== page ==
Or is it? You've spoken with a headhunter who is intimately familiar with the company, and she tells you to run the other way - the company's a madhouse. There was an exposé in the newspaper recently about the gaping deficiencies in the company culture, which detailed massive amounts of unpaid overtime, endless piles of work, and a backstabbing culture compounded by massive turnover and attrition. Oh – by the way, the employer reviews on Glassdoor are overwhelmingly negative.

But how bad can the company be? The people who interviewed you all seemed engaged and happy. You ask the recruiter about the article in the paper and the Glassdoor reviews, and she tells you things have improved substantially since then.

You accept the job. The money's just too good to pass up, and besides – when are you going to get this opportunity again anytime soon?

Day one arrives. You show up to work, and you realize all that negative feedback you heard about the company is true. Absolutely true.

Those people you interviewed with who seemed really happy at the time? They bark at you. Your boss dumps you off in your cubicle, and you find a gigantic pile of work with your name on it. It needs to be dealt with. Now. And that team of people they told you you would have to help you deal with this workload? Only one of those employees still works in the department, there are five open positions, and there's enough work to keep more than twenty people busy for six months. You're expected to make a serious dent in the pile within two weeks – it's all labeled top priority, and the situation is completely unrealistic. Your stomach sinks. You've never been on blood pressure or ulcer medications before, but now seems like a good time to start.

Now what?

Although you may not have much time to think about yourself while facing this insurmountable work situation, you need to make some decisions, and prepare for the future.

Meet With Your Manager To Gain Alignment. It may be beneficial to speak with your manager about the job that was presented to you during the interviews, the actual conditions you walked into, and what can be done to remedy the situation so that you can determine if things are fixable. This isn't without risk, however; your manager may quickly decide that you're a discontent and it would be easier to part ways with you, effective now. Decide whether such a conversation would make sense, or if the risk outweighs the reward.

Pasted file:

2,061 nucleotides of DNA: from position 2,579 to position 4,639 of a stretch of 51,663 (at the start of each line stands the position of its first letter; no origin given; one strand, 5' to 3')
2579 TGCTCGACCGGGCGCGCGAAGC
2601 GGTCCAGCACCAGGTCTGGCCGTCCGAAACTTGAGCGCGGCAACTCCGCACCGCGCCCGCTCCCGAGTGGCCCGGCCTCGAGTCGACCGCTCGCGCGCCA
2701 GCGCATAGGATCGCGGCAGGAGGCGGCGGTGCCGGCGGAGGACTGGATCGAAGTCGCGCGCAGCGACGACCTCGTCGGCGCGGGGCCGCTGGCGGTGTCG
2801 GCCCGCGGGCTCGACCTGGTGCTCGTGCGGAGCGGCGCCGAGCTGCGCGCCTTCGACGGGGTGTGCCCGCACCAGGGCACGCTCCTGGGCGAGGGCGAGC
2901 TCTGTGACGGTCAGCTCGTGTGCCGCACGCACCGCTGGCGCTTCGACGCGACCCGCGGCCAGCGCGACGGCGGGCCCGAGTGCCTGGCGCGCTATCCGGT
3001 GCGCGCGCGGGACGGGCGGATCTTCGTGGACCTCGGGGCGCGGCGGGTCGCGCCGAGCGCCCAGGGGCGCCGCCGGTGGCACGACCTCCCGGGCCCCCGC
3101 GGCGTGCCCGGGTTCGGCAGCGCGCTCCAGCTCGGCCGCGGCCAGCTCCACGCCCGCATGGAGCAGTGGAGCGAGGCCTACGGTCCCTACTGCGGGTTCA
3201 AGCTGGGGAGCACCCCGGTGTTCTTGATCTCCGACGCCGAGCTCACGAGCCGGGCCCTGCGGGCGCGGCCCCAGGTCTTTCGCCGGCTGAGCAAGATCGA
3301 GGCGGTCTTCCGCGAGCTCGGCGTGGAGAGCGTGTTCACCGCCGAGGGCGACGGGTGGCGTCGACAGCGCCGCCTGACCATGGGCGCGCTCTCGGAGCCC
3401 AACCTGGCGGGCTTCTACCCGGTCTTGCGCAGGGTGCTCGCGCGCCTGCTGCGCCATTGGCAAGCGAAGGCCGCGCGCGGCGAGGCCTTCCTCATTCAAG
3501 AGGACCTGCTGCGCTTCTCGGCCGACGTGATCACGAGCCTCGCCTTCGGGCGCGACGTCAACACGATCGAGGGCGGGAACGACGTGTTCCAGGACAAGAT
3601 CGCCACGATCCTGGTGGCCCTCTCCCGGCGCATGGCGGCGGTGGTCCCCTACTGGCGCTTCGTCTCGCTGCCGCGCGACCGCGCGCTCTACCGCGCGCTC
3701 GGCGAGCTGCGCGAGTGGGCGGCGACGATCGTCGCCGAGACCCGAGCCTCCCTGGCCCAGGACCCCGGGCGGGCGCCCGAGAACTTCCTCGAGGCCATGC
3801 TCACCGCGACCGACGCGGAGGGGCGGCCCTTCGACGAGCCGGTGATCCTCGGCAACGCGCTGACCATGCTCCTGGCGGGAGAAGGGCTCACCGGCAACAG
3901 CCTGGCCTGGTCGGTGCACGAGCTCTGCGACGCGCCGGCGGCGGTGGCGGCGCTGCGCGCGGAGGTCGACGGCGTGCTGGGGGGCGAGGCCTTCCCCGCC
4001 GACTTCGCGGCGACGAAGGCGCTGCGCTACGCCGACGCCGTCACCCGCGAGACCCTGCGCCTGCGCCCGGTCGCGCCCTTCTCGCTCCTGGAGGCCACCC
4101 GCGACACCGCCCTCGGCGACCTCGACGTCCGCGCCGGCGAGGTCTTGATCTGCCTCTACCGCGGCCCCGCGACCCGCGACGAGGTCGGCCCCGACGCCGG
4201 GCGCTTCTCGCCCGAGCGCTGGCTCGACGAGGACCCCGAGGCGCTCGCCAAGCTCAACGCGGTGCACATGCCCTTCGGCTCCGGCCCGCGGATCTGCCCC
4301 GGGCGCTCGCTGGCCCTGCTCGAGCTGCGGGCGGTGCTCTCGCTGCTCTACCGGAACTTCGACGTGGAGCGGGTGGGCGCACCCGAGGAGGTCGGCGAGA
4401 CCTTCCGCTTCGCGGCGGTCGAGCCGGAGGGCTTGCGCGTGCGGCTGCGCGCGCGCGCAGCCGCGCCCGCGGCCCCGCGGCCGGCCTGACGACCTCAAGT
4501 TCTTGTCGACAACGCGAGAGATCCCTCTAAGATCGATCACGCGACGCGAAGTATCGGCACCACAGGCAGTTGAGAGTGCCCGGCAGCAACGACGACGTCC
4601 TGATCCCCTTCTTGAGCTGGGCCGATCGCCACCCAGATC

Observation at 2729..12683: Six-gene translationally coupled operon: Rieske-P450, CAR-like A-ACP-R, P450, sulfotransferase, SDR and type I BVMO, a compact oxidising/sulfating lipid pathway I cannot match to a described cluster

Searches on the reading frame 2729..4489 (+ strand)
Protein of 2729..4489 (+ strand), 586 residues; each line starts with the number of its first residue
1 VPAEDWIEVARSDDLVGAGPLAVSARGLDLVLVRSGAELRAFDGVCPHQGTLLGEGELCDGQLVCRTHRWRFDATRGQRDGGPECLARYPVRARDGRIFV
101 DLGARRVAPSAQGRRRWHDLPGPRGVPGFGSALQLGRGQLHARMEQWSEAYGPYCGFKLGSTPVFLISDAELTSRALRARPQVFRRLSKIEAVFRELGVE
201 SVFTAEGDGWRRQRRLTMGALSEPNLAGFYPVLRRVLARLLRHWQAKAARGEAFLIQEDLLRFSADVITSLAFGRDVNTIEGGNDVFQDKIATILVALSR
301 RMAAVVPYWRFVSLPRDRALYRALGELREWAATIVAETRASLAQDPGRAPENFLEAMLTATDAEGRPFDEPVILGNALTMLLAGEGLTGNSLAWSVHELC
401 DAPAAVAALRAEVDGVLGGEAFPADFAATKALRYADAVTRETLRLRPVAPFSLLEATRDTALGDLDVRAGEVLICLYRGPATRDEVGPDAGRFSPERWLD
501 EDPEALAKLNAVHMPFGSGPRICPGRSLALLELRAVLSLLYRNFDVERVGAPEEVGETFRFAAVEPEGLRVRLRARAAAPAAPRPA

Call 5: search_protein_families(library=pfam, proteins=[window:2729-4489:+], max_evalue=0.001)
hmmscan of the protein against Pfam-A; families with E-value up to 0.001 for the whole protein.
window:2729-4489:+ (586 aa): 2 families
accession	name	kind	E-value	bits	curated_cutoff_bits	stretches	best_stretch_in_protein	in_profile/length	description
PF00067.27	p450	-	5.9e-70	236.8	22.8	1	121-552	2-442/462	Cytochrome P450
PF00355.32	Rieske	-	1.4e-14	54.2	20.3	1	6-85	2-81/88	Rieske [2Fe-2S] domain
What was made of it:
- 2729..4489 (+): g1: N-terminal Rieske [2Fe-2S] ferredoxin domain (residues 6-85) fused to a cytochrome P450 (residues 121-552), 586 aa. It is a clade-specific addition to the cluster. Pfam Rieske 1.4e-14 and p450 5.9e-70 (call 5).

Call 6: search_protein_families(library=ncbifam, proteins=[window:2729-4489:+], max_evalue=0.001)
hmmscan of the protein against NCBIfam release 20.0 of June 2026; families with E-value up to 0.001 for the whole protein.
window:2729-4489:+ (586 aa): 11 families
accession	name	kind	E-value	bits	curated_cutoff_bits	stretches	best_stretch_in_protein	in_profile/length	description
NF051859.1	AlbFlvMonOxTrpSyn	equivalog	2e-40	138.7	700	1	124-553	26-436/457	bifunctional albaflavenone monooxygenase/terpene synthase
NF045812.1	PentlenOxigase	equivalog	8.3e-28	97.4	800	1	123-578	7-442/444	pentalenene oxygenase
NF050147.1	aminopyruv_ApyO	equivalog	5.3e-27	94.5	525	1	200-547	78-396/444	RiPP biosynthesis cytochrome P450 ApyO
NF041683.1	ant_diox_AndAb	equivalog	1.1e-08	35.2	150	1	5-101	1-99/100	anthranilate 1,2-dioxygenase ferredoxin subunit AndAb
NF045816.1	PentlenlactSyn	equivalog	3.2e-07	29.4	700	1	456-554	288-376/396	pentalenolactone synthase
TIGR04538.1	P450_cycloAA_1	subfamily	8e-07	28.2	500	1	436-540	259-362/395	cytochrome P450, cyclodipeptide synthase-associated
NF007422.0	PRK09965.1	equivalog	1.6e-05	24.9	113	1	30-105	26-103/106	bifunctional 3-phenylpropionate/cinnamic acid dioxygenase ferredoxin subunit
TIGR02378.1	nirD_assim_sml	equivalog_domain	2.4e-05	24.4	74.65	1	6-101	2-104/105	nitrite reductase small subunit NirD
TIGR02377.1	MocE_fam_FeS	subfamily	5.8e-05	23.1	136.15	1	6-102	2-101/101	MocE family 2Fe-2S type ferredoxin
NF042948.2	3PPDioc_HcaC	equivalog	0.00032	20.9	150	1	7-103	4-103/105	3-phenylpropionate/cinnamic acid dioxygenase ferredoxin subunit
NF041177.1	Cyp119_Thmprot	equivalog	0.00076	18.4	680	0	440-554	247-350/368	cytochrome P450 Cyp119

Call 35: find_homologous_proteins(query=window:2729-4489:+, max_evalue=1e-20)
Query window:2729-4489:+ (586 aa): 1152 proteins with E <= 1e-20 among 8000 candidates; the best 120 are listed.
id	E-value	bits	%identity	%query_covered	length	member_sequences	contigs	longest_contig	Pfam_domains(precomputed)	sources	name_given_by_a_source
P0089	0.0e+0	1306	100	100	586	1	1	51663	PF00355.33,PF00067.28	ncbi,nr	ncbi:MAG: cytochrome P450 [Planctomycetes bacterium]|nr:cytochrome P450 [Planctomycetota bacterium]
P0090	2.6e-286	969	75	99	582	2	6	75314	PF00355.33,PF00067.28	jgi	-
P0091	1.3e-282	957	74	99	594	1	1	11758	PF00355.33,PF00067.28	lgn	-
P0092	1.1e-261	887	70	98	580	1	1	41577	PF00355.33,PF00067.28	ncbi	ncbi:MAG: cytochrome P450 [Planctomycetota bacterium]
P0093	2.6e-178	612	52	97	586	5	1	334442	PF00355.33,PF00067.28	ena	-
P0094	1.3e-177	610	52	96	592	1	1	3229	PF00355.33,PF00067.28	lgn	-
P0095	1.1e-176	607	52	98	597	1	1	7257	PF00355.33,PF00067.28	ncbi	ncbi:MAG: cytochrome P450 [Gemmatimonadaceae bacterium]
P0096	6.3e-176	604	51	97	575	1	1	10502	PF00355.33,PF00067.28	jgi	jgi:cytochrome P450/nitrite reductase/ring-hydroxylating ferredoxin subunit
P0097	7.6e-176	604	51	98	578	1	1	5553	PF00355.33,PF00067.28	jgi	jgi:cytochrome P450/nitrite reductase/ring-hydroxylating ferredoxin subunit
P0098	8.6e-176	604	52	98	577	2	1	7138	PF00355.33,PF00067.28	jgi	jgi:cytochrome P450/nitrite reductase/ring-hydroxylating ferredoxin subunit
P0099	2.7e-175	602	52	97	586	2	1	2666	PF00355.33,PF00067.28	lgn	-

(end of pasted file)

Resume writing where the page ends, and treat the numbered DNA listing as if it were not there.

Decide Whether Stay Or Split. Take a deep breath, then consider the consequences of staying or cutting your losses. The old rule of thumb used to be that it's best to tough it out for two years into a job before heading for the door. Truthfully, people aren't staying in jobs as long as they used to. Likewise, volatile organizations can spit people out who don't meet their perceived performance criteria increasingly quickly. Make a decision about what you want to do. Potential employers are often willing to hire somebody who decides to leave a job quickly shortly after starting if it's clearly not a match, with little ill effect – so long as it's not a pattern in their work history. Then again, you may decide you have too much invested in the situation and you need to make it work. If you're a specialist in a specific industry and the company made you sign a non-competition agreement, your options outside the company may be limited.

If You Decide To Leave, Get Your Financial House In Order. Bank that sign-on bonus and forget about it – under your employment agreement you may be required to pay it back if you leave within a year or two; ditto for any sort of relocation expenses. Consider delaying any major purchases including that tempting move up to a larger house paid for with that increased salary. Leverage your financial freedom - if your finances allow you to take a step back to your prior pay level, you'll have much more flexibility in the job opportunities you consider.